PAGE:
One thing that makes Berlin so valuable is her gift for evoking the sweetness and earnestness of young women who fall in love... and then catching them at that moment when things begin to turn, when the trees of their being are forced to grow bark.
Berlin probably deserved a Pulitzer Prize; she definitely deserved, to borrow the name of a Waylon Jennings song, a Wurlitzer Prize, for all the coins she drops into our mental jukeboxes. She has an instinctive access to the ways music can both provoke and fortify.
I loved A Manual for Cleaning Women, but my excitement about the appearance of Evening in Paradise, a further posthumous collection, was tempered by an inevitable question: why weren’t these 22 stories selected for the previous book? The answer, equally inevitably, is that they’re not as strong... Yet, all the same, there’s still plenty in Evening in Paradise to conjure the original thrill of reading Berlin.
Evening in Paradise is a collection of 22 more raw, elliptical, devilishly funny tales that draw on her own precarious, peripatetic life....Berlin is now often held up alongside her male coevals – and fellow alcoholics – Raymond Carver and Richard Yates, so-called “dirty realists”, who cast cold, appraising eyes at the underbelly of American life. But these comparisons don’t do justice to the wily humour she developed in dealing with a generation of male artists deeply invested in maintaining male status.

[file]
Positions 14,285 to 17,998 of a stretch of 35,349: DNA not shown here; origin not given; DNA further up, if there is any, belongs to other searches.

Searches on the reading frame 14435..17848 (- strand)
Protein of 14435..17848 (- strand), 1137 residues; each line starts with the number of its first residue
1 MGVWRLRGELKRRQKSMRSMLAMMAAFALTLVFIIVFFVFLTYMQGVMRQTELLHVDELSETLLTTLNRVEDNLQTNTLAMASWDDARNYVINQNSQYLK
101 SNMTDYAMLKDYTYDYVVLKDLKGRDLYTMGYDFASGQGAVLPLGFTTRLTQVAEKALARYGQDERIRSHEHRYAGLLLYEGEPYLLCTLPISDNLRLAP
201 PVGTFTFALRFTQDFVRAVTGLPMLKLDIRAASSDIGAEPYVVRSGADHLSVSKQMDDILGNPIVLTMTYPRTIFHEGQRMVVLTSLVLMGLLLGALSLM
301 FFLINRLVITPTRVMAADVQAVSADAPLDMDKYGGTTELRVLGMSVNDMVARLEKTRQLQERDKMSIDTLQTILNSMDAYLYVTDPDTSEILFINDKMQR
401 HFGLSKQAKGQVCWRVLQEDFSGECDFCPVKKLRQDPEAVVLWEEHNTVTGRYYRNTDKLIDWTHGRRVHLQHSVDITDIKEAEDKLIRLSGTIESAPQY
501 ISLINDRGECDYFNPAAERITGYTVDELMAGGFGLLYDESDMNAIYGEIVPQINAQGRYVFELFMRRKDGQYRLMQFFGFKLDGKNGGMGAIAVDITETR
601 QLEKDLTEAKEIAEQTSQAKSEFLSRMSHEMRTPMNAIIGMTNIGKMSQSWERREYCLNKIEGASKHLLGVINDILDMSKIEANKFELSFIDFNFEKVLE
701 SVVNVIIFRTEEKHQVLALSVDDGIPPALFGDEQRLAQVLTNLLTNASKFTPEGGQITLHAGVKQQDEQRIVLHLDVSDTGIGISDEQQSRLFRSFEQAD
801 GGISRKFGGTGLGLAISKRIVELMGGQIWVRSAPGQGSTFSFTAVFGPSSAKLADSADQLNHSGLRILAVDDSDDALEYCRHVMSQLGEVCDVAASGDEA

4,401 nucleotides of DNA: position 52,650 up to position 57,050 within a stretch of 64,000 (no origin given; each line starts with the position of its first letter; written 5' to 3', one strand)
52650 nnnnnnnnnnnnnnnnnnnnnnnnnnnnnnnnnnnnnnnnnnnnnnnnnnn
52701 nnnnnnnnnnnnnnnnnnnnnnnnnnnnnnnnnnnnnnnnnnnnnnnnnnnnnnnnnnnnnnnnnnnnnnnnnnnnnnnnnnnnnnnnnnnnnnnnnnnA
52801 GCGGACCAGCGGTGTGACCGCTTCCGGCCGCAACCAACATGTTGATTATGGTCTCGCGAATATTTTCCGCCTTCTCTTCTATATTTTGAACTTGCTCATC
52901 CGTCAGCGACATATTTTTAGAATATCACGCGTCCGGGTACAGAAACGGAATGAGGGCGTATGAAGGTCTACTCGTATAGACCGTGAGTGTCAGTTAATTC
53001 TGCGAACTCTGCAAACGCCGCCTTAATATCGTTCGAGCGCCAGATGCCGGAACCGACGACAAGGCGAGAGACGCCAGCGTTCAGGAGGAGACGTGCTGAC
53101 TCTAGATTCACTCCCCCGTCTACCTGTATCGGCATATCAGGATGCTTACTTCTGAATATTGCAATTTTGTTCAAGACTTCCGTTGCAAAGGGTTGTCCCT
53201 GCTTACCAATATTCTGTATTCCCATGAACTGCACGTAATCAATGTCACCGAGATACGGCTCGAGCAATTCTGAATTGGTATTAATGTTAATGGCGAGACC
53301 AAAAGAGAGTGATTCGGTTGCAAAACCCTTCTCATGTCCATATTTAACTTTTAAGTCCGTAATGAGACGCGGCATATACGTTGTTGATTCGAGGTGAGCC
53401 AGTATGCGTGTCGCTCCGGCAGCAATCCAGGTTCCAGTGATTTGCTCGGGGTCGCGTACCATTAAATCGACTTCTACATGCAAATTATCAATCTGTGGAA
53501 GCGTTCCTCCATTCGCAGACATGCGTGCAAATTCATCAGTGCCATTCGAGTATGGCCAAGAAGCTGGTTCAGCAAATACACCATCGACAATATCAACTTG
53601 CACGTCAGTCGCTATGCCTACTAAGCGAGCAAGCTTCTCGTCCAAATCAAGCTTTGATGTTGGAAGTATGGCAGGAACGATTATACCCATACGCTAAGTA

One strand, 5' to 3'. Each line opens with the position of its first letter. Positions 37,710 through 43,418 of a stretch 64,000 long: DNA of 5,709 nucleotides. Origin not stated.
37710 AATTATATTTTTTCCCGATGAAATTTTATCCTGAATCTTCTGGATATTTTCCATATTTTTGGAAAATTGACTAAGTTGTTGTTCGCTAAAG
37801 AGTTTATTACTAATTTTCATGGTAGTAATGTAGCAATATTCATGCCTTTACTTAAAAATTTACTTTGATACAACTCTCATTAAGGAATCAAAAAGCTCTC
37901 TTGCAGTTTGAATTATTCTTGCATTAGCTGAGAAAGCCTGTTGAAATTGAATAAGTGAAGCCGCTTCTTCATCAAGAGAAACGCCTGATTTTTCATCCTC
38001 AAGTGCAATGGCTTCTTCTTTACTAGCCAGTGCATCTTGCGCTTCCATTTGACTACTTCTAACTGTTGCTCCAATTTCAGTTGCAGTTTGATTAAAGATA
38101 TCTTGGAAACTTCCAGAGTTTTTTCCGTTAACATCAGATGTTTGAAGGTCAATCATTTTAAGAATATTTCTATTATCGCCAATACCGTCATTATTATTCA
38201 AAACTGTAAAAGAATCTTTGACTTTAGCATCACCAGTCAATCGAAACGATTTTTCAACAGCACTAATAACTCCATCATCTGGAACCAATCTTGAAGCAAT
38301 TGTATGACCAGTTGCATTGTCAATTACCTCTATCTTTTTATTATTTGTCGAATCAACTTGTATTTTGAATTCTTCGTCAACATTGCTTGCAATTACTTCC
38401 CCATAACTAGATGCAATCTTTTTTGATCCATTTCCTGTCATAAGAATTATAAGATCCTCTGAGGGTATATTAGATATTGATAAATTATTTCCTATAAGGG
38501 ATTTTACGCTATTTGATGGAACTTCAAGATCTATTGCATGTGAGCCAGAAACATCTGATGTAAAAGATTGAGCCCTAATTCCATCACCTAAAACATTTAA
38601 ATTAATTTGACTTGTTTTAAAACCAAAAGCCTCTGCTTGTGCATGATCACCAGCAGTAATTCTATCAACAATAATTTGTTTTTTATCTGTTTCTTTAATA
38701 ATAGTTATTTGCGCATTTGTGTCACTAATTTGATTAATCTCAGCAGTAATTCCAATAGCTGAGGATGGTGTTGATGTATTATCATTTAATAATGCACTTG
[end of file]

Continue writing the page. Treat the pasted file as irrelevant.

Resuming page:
These stories showed Berlin’s extraordinary talent for landing in the middle of a life or a place and giving the reader an immediate sense of being there. Her writing is vivid, the pictures she makes are unforgettable. Evening in Paradise is a selection of her remaining stories, occasionally a touch scrappy, but mostly wonderful.
Berlin is a master of compressing worlds into lyrical, note-like observations. The lulling quality of her writing means it sometimes takes a second reading to realise that someone has been stabbed or taken an overdose. The way things fall apart is almost unobtrusive: cracks appear in a life, blood gushes from wounds you hardly noticed. The modesty of Berlin’s approach makes it difficult to see the hard work that’s gone into the writing. There is sometimes, too, a front of mirthful scorn that masks her deep empathy.